[Lazarus] unit Masks vs. unit FPMasks

José Mejuto joshyfun at gmail.com
Wed Feb 24 14:22:17 CET 2021

El 24/02/2021 a las 13:31, Juha Manninen via lazarus escribió:


>     I was thinking in import the NTFS (the filesystem) case comparison
>     tables which are 128 KB "only".
> That is not necessary.
> LazUTF8 has functions like UTF8CompareText(), UTF8CompareTextP() and the 

The code was originally designed to be fpc only, not Lazarus libs (even 
when compatibles with console apps).

> Your code does not compile when RANGES_AUTOREVERSE is not defined.
> cMask is not found.
> The reverse logic can be enabled by default. It does not break anybody's 
> masks as I understand it. Earlier it was an error, now it does something 
> sensible.

Probably cMask falls by error inside one $IFDEF, I'll check but must be 
a trivial error.

>     Also there is the support (also can be disabled) for the mask "[?]"
>     which is the counterpart for "*" but with one char position.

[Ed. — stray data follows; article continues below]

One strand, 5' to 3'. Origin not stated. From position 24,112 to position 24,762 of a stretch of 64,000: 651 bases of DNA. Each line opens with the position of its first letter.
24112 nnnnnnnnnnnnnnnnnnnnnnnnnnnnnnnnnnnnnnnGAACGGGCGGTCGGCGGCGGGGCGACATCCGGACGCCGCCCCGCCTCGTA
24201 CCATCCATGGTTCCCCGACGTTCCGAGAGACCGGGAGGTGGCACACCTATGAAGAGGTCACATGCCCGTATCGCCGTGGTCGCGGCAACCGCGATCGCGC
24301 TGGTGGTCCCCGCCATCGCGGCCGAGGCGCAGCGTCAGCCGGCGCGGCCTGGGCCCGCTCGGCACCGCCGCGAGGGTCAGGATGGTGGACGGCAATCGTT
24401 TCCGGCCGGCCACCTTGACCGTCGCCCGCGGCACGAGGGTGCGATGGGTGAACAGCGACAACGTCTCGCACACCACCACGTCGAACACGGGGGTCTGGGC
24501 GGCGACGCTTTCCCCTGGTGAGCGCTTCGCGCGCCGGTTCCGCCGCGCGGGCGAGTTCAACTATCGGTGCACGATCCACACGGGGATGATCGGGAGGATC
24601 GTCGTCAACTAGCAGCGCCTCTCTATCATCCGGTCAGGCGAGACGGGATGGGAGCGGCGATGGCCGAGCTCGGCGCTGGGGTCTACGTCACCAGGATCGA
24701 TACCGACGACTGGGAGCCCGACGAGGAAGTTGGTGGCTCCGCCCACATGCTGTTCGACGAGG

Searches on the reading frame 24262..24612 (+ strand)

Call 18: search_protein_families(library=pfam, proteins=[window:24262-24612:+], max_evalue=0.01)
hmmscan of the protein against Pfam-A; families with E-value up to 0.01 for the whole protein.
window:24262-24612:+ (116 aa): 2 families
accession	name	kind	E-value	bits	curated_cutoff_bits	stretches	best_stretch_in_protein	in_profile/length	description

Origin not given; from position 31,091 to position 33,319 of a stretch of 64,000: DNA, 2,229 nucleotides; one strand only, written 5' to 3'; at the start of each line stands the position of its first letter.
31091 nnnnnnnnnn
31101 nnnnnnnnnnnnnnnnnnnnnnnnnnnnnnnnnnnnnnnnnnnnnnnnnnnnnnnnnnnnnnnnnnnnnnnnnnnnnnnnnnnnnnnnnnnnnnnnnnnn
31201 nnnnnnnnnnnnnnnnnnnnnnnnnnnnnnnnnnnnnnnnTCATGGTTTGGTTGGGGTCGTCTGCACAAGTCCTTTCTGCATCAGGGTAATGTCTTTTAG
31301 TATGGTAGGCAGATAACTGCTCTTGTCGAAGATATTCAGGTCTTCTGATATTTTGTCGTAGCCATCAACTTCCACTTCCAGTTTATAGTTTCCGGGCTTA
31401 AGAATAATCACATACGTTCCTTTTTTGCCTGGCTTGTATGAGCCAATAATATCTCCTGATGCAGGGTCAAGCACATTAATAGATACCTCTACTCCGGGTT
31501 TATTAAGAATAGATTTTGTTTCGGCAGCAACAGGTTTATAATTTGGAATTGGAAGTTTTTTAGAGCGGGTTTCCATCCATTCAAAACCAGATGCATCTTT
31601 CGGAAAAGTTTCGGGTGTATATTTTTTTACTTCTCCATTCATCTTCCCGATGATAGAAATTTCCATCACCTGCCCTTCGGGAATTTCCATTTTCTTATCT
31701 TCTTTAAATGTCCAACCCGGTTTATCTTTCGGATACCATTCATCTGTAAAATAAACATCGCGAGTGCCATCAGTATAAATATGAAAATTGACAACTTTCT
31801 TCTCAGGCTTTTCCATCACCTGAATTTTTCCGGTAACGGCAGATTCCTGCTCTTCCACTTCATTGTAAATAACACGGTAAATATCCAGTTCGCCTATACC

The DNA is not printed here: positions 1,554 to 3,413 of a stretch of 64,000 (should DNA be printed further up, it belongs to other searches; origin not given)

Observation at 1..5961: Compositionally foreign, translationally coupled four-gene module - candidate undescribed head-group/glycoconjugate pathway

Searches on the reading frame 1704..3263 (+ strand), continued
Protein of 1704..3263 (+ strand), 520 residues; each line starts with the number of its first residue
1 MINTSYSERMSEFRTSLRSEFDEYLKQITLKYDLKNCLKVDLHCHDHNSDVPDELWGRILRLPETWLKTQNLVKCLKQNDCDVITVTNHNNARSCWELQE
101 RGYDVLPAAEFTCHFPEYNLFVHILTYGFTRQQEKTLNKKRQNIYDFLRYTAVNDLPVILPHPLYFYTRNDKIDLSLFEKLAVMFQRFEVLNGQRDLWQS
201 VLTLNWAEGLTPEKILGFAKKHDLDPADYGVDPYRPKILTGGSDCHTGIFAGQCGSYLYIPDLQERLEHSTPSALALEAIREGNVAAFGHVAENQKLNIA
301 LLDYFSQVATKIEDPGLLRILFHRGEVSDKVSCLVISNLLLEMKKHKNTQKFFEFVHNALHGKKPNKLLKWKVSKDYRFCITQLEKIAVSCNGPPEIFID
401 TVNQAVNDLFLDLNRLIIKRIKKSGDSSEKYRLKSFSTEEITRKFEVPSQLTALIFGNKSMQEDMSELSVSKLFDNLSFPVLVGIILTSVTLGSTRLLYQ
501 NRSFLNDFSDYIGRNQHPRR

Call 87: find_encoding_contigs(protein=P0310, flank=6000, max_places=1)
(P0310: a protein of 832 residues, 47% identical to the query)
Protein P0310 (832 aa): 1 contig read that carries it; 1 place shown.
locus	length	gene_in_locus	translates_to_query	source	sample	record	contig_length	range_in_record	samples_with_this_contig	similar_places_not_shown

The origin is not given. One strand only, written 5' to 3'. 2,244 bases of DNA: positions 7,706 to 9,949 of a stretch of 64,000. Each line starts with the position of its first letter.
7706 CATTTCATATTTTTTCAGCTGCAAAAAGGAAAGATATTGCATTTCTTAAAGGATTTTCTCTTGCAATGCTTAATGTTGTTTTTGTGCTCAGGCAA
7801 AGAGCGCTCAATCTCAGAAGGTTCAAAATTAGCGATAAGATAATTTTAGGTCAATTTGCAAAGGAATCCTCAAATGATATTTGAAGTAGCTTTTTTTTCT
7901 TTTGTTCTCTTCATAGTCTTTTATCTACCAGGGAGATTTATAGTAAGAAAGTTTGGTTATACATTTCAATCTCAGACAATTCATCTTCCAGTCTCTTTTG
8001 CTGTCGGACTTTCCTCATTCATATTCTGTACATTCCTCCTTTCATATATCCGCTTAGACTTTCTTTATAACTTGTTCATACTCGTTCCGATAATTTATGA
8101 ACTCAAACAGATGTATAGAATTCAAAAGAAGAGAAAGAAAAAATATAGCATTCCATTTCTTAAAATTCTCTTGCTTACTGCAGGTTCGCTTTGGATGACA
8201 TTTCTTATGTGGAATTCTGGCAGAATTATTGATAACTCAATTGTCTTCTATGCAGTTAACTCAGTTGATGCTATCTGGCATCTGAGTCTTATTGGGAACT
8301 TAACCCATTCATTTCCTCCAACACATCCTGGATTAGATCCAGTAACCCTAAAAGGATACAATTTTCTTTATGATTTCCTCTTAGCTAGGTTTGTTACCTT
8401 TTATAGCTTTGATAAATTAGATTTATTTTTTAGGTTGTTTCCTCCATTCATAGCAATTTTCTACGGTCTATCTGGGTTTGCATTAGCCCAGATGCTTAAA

> Where did you get this "[?]" syntax? There must be a reference 
> documentation somewhere but I have not seen it.
> What is the difference between "?" and "[?]" ?

Wildcards except "*" and "?" do not have any kind of standard reference, 
some use "[]" others "{}", some negate with "!", others with "^", some 
ranges using "-" others "<", there is a jungle of widcards.

In the develop of the Windows matching I found that there is no option 
for zero or one char which is needed in the Windows matching, so started 
to googling about and find some that uses the "?" inside brackets to 
notate the zero or one and it is compatible with the idea of ranges and 
charsets, so used it.

The difference is:

?   = 1 char
[?] = 1 or 0 chars.

??   = 2 chars
[??] = 0,1 or 2 chars

In the DOS/Windows world (behaviour, not syntax) it is used like:

File name: "test.txta"
DOS mask: "test.txt?"
Match: True

File name: "test.txt"
DOS mask: "test.txt?"
Match: True

Also in the code I have added the escape character "\" (also selectable 
use or not) to allow string matching of stars, question mark, brackets, 
etc. characters. As other wildcards there is no standard character 
and/or behaviour.

Have a nice day.


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